TRG blog: Finding new fish for your organization
comments powered by Disqus

TRG Blog: Analysis from TRG Arts


Finding new fish for your organization: They’re swimming closer to you than you think.

Keri Mesropov | July 25, 2016 10:50 AM
This post was originally published on the Audience Building Roundtable blog.
 Keri Mesropov, 
VP of Client Services, TRG Arts

ALERT: Arts administrators in your area have been overtaken by a new obsession. Believed to be a relative of the mania induced by Pokémon Go, symptoms include an insatiable desire to find brand new patrons for your organization.

If you’re not obsessed with new audiences, you are really behind the trend. You’re missing out on spending hours and big bucks curating and searching for those you don’t have and yet, want with delirious desire. Some might judge you in quiet. To you, I say:

Good. Bravo. Standing O. You may be on to something.

Yes, we will always need new people to buy tickets to our art in order to ask them back and ask them to commit more through a membership, a subscription and one day, a philanthropic donation. It’s the evolution of an arts patron.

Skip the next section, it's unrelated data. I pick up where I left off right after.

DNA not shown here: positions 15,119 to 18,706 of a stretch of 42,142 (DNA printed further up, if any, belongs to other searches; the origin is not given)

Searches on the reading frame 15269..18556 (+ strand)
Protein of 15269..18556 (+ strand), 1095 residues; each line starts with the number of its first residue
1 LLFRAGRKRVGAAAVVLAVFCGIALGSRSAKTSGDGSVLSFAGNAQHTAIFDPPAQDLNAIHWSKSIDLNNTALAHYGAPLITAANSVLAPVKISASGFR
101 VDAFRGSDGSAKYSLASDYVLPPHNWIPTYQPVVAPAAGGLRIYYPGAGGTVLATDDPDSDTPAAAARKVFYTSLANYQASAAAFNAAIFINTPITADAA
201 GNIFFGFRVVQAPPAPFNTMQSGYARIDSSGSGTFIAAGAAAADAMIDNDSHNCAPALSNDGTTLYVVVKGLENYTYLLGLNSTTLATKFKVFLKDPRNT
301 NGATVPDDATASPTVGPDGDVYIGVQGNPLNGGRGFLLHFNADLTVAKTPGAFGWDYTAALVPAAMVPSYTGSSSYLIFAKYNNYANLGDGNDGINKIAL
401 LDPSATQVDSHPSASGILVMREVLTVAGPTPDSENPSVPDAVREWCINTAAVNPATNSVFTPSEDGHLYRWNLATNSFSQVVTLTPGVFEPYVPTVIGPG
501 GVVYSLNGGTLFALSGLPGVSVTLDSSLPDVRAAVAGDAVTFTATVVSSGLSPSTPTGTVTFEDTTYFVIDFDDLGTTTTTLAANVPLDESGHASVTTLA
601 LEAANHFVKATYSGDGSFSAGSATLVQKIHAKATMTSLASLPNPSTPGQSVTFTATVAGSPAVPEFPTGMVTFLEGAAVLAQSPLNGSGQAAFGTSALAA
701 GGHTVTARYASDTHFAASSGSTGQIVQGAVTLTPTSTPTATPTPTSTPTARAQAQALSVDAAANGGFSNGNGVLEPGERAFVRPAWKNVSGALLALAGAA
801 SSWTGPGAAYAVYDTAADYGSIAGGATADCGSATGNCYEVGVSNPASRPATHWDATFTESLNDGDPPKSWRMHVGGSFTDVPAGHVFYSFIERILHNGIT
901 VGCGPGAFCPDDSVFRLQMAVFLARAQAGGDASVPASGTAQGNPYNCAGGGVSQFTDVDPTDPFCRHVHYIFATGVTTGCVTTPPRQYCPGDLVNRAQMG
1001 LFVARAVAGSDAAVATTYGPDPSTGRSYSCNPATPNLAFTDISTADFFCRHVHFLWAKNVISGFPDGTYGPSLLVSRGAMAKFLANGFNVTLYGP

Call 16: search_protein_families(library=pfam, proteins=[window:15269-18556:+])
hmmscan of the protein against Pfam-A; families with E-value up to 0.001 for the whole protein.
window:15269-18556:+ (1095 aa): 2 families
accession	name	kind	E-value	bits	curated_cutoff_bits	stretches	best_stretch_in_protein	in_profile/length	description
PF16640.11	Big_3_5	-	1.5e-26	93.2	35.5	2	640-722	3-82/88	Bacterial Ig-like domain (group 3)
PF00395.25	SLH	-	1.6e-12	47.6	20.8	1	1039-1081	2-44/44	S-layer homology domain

But, before we go spending beyond our means to find new fish for our pond, let’s explore a few facts.

As we’ve studied patronage for over two decades at TRG, we know that each year in the arts and culture sector, over 50% of audiences are brand new. That’s right: half of your customer base is new.

Here’s another fact: Attracting new patrons is expensive. The cost-of-sale for capturing new customers ranges from 35% to over 60%, as compared to 19% to 40% for those who have attended in the past.

And finally, here’s the punch line: In our field—across museums, attractions and traditional arts organization—our new fish escape before we can even get them to shore. The attrition rate of new-to-organization single ticket patrons falls somewhere between 74-83% each year. That means up to eight of our 10 new fish leave and do not return. And we’ve just spent upward of 50 cents on the dollar to get them to our pond, to see our art. As the curtain falls, it’s as though we’ve escorted them from their seat straight out of the door and to the curb.